Marshall vs. Prescott

Nick Marshall can make a statement to Heisman voters against Mississippi State.

Auburn, Ala.--When the pressure is on and the Auburn Tigers need to make an offensive play to win a football game, Nick Marshall’s teammates and coaches say they feel confident seeing the football in the hands of their senior quarterback.

“When it comes down to crunch time, when it comes down to big games, he is going to perform,” says tight end C.J. Uzomah, who caught the game-winning touchdown pass from Marshall with 10 seconds left last year to give the Tigers a 24-20 victory over Mississippi State in Auburn’s first SEC game last season.

“He's going to leave his all on the field and give his best effort,” adds Uzomah, whose No. 2 ranked Tigers will travel to Starkville on Saturday for the rematch vs. Mississippi State, a team that has a No. 3 national ranking in this week’s AP?poll.

Auburn coach Gus Malzahn remembers Marshall leading the Tigers on the 12-play, 88-yard drive to pull out a victory last year vs. the Bulldogs on a night the Tigers struggled offensively.

“That is when we first saw that Nick is very special when the game is on the line,” Malzahn says. “He has answered the bell every time the game has been close. He has that special knack.”

This year’s Auburn-Mississippi State matchup features what could be an exciting quarterback duel with the home team led by junior Dak Prescott, who is off to a very hot start with 1,713 total yards in five games.

Prescott helped set up this week’s SEC West showdown by rushing for three touchdowns and throwing for two more last Saturday in a 48-31 victory over previously unbeaten Texas A&M. Several hours later in Auburn, Marshall passed for two scores and ran for two more in a 41-7 rout of LSU.

Marshall, who helped the Tigers reach the national title game last year, led his team to what could have been the game-winning drive in the final minutes, but the Seminoles rallied for the winning score with 13 seconds left.

Determined to get back to the championship game this year, Marshall and his team are off to a good start towards achieving that goal. The only hiccup along the way for the quarterback happened in the summer when he was charged with having a small amount of marijuana and illegally tinted windows during a traffic stop in Georgia.

The quarterback apologized to the team and was not allowed to start the season opener or represent Auburn at SEC Media Days and the ESPY Awards. However, other than the one incident he has stepped up as a leader in his second year at Auburn, according to Malzahn and Rhett Lashlee, the offensive coordinator and quarterback coach, who says that Marshall is bigger, stronger, more confident and a better passer than he was as a junior.

Lashlee says Marshall’s performance vs. LSU was the senior’s best so far this season as he used his quick feet and skills running the zone read play to rush for 119 yards on 16 carries while completing 14-22 passes for 207 yards.

On Saturday in Starkville the Tigers will need their quarterback to be sharp again, especially if the QB for the Bulldogs plays as well as he has in previous games this season.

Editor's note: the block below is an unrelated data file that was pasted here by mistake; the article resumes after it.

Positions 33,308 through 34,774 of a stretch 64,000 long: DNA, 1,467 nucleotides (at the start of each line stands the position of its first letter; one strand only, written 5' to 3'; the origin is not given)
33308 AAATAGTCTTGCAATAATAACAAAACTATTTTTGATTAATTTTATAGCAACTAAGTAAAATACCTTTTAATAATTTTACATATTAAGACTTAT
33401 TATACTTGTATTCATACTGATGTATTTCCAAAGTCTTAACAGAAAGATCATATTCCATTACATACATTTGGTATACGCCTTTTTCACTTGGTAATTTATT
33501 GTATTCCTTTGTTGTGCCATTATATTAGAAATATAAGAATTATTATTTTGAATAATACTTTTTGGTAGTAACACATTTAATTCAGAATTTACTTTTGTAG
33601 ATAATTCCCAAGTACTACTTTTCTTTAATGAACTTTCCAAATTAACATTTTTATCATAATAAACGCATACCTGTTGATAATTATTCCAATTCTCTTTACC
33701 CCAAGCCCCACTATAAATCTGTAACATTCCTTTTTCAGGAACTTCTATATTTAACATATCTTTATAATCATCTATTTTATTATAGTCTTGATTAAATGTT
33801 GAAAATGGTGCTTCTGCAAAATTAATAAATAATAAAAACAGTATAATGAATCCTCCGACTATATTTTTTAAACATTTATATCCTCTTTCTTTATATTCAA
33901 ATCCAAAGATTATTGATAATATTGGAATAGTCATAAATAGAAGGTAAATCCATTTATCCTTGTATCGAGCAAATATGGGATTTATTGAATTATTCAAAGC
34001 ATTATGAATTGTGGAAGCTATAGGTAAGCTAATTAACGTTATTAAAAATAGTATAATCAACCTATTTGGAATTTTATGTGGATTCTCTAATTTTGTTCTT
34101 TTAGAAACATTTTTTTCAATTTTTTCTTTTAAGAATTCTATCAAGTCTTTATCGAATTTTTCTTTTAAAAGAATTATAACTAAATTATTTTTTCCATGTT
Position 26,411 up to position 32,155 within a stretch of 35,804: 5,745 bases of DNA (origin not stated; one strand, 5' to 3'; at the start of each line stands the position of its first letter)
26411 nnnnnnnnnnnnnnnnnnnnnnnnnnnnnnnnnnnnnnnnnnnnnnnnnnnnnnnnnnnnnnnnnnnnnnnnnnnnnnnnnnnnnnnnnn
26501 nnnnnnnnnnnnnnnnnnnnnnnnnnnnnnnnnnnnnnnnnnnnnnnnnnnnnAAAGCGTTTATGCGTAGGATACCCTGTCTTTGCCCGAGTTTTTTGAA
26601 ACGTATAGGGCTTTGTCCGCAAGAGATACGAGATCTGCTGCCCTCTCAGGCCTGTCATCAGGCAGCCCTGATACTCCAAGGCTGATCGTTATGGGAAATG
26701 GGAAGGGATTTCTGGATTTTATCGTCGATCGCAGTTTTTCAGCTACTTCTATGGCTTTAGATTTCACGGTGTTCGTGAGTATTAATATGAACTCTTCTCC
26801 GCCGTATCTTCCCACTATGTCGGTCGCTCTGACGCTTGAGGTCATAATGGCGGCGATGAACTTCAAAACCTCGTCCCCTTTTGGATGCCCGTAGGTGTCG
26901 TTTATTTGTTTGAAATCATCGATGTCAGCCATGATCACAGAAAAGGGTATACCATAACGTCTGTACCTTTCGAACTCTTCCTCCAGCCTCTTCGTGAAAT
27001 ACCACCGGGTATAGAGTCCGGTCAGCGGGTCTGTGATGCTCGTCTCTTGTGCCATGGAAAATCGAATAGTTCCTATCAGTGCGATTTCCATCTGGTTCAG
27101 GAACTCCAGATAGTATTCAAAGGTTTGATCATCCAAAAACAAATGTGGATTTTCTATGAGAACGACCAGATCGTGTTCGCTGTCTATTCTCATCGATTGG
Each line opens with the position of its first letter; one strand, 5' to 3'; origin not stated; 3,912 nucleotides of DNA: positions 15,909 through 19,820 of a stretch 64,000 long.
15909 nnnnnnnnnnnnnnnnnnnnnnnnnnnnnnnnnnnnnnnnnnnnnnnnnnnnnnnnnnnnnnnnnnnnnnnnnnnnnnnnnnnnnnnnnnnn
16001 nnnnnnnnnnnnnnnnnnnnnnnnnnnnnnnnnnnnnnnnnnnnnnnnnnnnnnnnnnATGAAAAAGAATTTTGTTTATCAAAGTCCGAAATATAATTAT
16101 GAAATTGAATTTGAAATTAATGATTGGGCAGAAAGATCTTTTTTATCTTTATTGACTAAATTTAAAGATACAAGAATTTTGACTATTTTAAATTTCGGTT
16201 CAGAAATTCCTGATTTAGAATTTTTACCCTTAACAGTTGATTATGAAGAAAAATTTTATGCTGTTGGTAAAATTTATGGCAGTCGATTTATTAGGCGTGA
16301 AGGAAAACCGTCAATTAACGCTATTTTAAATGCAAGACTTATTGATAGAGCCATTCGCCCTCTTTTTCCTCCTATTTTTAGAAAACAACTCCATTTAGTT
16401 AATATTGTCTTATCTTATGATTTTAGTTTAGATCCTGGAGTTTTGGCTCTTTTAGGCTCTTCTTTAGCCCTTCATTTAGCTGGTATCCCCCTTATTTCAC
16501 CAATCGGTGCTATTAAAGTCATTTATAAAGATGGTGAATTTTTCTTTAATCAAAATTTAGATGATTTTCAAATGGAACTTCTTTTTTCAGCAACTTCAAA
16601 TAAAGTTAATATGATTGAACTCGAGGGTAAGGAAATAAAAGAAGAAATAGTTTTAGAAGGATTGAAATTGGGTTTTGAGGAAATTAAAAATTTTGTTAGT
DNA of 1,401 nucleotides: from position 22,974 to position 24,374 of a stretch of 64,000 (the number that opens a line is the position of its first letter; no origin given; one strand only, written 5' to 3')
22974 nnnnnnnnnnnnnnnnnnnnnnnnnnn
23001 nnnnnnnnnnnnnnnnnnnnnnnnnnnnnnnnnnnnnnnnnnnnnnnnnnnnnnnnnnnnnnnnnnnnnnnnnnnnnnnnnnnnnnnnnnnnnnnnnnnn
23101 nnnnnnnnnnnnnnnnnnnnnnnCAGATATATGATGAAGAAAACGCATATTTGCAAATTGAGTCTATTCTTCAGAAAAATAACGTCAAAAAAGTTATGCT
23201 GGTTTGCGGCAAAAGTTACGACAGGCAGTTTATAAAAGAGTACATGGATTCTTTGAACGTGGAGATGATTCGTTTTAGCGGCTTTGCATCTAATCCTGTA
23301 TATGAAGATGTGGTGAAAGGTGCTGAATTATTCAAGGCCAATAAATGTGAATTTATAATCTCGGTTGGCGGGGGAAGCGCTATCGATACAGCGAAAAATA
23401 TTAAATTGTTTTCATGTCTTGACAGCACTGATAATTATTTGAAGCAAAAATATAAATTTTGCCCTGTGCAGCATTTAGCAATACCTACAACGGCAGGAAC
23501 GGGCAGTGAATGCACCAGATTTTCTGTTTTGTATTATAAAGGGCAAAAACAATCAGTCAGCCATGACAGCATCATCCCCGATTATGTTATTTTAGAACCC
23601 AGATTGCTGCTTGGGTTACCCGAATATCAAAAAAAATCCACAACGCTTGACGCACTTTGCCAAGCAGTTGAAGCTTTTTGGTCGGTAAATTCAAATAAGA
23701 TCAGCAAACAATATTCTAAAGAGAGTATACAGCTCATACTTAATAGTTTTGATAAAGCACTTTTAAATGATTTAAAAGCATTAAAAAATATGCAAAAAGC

Dak Prescott Is Taking The SEC By Storm.

Steve Robertson

A Mississippi State win over Auburn on Saturday would mean a lot of things for a lot of different reasons. The Bulldogs have been considered at best middle of the SEC pack over the course of the last fifteen years, but with back to back wins over top ten opponents, LSU and Texas A&M, Bulldog fans are left to dream about the possibilities of what may lie ahead.

The series with Auburn over the last four years has been extremely competitive. After a last second loss on the Plains at Auburn last year, Bulldog fans used the Tigers' meteoric rise to a BCS title game as a badge of honor.

Fans, players and coaches alike felt they let one slip away, but at the same time felt that if Auburn was a national title contender, then the Bulldogs weren't too far from that themselves.

Flash forward a year, Mississippi State is ranked in the top five nationally for the first time in school history thanks in large part to the play of junior quarterback, Dak Prescott.

With the Bulldogs climbing the polls, Prescott has climbed the ladder of awareness in the eyes of opinion makers and Heisman voters.

Prescott has been exceptional in five games and is on pace to throw for over 2,500 yards and rush for over 1,000.

The Bulldogs' run from unranked to #3 in the Associated Press poll has only shined a bigger spotlight and their talented signal caller who has thrived in big games.

In two SEC games, Prescott has completed 35 of 50 passes (70%) for 536 yards and four touchdowns. In addition to his work as a passer, Prescott has rushed for 192 yards and four scores in SEC play.

The Tigers should provide the biggest defensive test to date for Prescott, so a big game against a defense that played in the BCS title game should only prove him worthy of more serious consideration as a leading candidate for the Heisman trophy.

When asked about his name being mentioned in the Heisman talk, Prescott was quick to downplay any talk of personal recognition.

"I don't really pay attention and I don't really care about all of that," said Prescott of the media reports. "As long as this team is winning, I am happy with that. If that's out there, then it's out there."

While Prescott himself may not want to talk about being mentioned as one of the top players in all of college football, he appears to be in the extreme minority.

If the Bulldogs can keep the momentum and win control of the SEC West with a victory over Auburn, that talk will only intensify.

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